Walter Crasshole on why the world doesn’t necessarily need more gay CEOs.
As the Berlinale was swelling up, my inbox was pumped full of the usual press releases and event invites, but in particular one caught my attention. Held in the Canadian Embassy on Leipziger Platz – and I’ll admit, I was actually more turned on by the idea of seeing North America’s most exciting embassy than anything else – was a Teddy Award-backed talk on “diversity in the workplace and society”. Okay, so that’s also of interest to me. But reading the list of participants, I couldn’t help but let out an uncontrolled guffaw at what was a rainbow grab-bag of LGBTQ corporate representatives. Speakers included current and former employees of ERGO insurance, Postbank, Siemens and Axel Springer, all of them gay, lesbian or trans.
It’s funny to me that ‘diversity’ is now being measured in terms of who can climb the corporate ladder.
I wonder if their CV listed “femme” or “butch” in their qualifications. Being queer obviously didn’t get them their jobs, but it’s funny to me that “diversity” is now being measured in terms of who can climb the corporate ladder. The email framed it like there was some kind of rose-tinted ceiling to crack, despite the Gucci suits already on the panel. The subtitle of the discussion was “A lot of room for improvement in terms of equality.” But being at the top doesn’t ensure more diversity or equality, just different people making decisions about the same all-important profit margins and bottom lines. Putting queers at the top isn’t going to drastically improve anyone’s life, just their own wallets. It’s not like putting lesbian politician Alice Weidel at the top of the AfD changed that for the better. If anything, companies hiring openly LGBTQ employees allows them to pat themselves on the back and say, “We’re doing the best we can. Look how many diverse, queer people we’ve got making decisions.” It’s pinkwashing, in other words.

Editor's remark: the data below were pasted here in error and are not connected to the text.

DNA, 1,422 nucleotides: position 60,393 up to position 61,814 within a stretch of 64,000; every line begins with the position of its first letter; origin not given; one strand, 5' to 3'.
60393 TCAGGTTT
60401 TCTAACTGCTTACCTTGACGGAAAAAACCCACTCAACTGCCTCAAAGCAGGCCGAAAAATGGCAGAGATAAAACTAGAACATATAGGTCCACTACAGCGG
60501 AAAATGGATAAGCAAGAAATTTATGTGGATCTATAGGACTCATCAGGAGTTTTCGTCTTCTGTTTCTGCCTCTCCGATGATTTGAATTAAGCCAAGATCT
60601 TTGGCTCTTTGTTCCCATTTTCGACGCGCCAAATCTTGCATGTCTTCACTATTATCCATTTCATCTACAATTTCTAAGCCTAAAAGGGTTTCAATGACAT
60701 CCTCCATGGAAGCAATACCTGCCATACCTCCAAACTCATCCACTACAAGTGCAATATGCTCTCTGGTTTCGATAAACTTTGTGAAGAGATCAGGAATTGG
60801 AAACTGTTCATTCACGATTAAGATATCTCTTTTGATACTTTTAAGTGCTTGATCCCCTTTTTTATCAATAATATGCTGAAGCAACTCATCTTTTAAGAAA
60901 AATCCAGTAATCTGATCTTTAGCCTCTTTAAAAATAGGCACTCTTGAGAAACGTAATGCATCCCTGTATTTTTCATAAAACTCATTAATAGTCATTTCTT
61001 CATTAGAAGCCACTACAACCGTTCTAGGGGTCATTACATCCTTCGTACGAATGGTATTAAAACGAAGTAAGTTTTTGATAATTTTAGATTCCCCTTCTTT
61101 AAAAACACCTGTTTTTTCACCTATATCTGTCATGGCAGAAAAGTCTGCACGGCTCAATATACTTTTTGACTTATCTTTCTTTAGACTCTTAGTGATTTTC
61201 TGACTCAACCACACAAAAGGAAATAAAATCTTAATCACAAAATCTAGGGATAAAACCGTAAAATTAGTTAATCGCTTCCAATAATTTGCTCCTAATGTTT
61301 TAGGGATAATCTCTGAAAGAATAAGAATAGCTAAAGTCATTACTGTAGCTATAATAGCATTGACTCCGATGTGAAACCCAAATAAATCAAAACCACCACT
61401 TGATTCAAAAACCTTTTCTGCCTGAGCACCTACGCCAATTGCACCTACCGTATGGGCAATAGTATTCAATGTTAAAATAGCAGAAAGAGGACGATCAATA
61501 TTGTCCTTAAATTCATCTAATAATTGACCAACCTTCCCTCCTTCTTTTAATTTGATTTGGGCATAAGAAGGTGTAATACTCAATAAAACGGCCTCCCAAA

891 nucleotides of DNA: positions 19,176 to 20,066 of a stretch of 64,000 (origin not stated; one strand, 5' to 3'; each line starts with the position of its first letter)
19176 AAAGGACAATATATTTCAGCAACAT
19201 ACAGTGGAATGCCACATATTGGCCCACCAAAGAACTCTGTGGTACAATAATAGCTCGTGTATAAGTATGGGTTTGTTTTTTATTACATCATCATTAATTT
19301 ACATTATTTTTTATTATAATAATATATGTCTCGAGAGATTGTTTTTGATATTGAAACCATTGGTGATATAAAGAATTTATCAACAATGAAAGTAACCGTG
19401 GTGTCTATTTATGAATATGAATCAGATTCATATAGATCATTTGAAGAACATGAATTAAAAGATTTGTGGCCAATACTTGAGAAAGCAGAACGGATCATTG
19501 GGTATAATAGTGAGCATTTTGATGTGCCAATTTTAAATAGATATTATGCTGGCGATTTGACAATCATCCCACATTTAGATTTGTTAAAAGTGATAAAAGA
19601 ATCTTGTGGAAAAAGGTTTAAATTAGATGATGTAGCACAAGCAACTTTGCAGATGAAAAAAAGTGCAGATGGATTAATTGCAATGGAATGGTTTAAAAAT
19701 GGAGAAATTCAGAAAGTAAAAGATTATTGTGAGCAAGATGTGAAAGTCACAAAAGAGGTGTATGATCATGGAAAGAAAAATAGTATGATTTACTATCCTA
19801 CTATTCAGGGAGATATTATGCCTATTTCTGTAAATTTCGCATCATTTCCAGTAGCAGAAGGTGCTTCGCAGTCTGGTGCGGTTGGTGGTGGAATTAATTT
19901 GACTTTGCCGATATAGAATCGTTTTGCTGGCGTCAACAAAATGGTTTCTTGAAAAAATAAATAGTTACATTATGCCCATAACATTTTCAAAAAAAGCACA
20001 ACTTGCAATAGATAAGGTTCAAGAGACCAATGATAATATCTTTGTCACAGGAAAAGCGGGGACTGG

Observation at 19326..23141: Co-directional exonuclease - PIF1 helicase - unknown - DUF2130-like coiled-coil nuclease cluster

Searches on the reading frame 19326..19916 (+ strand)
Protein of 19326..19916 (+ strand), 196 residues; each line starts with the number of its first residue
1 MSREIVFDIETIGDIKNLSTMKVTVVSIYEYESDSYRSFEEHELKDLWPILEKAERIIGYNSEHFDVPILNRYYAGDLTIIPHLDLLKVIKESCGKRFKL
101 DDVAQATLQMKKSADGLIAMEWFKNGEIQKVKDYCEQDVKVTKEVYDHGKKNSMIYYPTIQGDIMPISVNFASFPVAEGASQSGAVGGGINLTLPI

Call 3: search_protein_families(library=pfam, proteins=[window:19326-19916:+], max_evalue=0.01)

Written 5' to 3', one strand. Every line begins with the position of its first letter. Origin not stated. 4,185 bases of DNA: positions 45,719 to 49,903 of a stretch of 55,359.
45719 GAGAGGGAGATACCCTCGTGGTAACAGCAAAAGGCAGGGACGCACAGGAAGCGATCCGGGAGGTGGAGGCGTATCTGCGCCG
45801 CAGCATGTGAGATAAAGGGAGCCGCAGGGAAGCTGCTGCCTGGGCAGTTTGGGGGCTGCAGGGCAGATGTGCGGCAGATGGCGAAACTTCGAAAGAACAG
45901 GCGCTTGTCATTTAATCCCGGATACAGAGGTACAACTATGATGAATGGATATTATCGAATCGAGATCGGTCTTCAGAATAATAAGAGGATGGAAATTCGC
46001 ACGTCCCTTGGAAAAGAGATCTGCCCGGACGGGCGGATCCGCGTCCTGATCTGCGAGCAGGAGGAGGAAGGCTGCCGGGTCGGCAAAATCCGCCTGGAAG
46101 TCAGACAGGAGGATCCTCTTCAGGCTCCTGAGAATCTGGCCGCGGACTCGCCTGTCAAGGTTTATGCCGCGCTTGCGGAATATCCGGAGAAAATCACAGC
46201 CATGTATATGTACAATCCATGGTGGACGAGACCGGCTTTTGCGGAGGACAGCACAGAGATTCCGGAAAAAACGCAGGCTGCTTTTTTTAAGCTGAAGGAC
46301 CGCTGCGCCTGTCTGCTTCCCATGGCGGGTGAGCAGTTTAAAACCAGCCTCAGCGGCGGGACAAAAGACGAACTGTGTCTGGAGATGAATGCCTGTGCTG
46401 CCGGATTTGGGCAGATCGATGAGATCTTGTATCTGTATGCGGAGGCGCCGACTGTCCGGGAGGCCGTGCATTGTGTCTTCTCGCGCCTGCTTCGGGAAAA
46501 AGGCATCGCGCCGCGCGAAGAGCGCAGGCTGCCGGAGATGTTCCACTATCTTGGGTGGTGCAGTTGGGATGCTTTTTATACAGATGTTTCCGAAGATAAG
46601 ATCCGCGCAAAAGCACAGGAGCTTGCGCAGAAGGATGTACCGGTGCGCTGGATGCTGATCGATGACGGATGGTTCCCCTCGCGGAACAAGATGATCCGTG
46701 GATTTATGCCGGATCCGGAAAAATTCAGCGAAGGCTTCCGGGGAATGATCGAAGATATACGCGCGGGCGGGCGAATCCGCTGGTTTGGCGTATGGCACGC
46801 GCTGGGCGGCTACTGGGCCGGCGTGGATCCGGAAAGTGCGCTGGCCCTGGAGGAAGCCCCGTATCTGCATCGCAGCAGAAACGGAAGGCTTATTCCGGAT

What about diversity where it really counts? Last March, a preschool teacher in Reinickendorf had his job threatened by petition because parents didn’t want a gay man looking after their children. The school stood by the teacher and the parents took their kids elsewhere, but why not stuff our schools full of more queer teachers so it’s not up for discussion? Or what about social workers? Queer refugees get bumped up in priority in Germany and there are a number of reasons why that’s a good thing, but wouldn’t it be great if their case workers were queer too? Instead of suspicion, some of society’s most vulnerable members could be met with more understanding.
But back to queers on top. We’ve already kind of got that in the bag. Just look at Berlin’s culture, entertainment and nightlife. Our film festivals, art galleries, theatres and clubs? All run by queers. I honestly couldn’t give a shit whether my bank and insurance company are, too.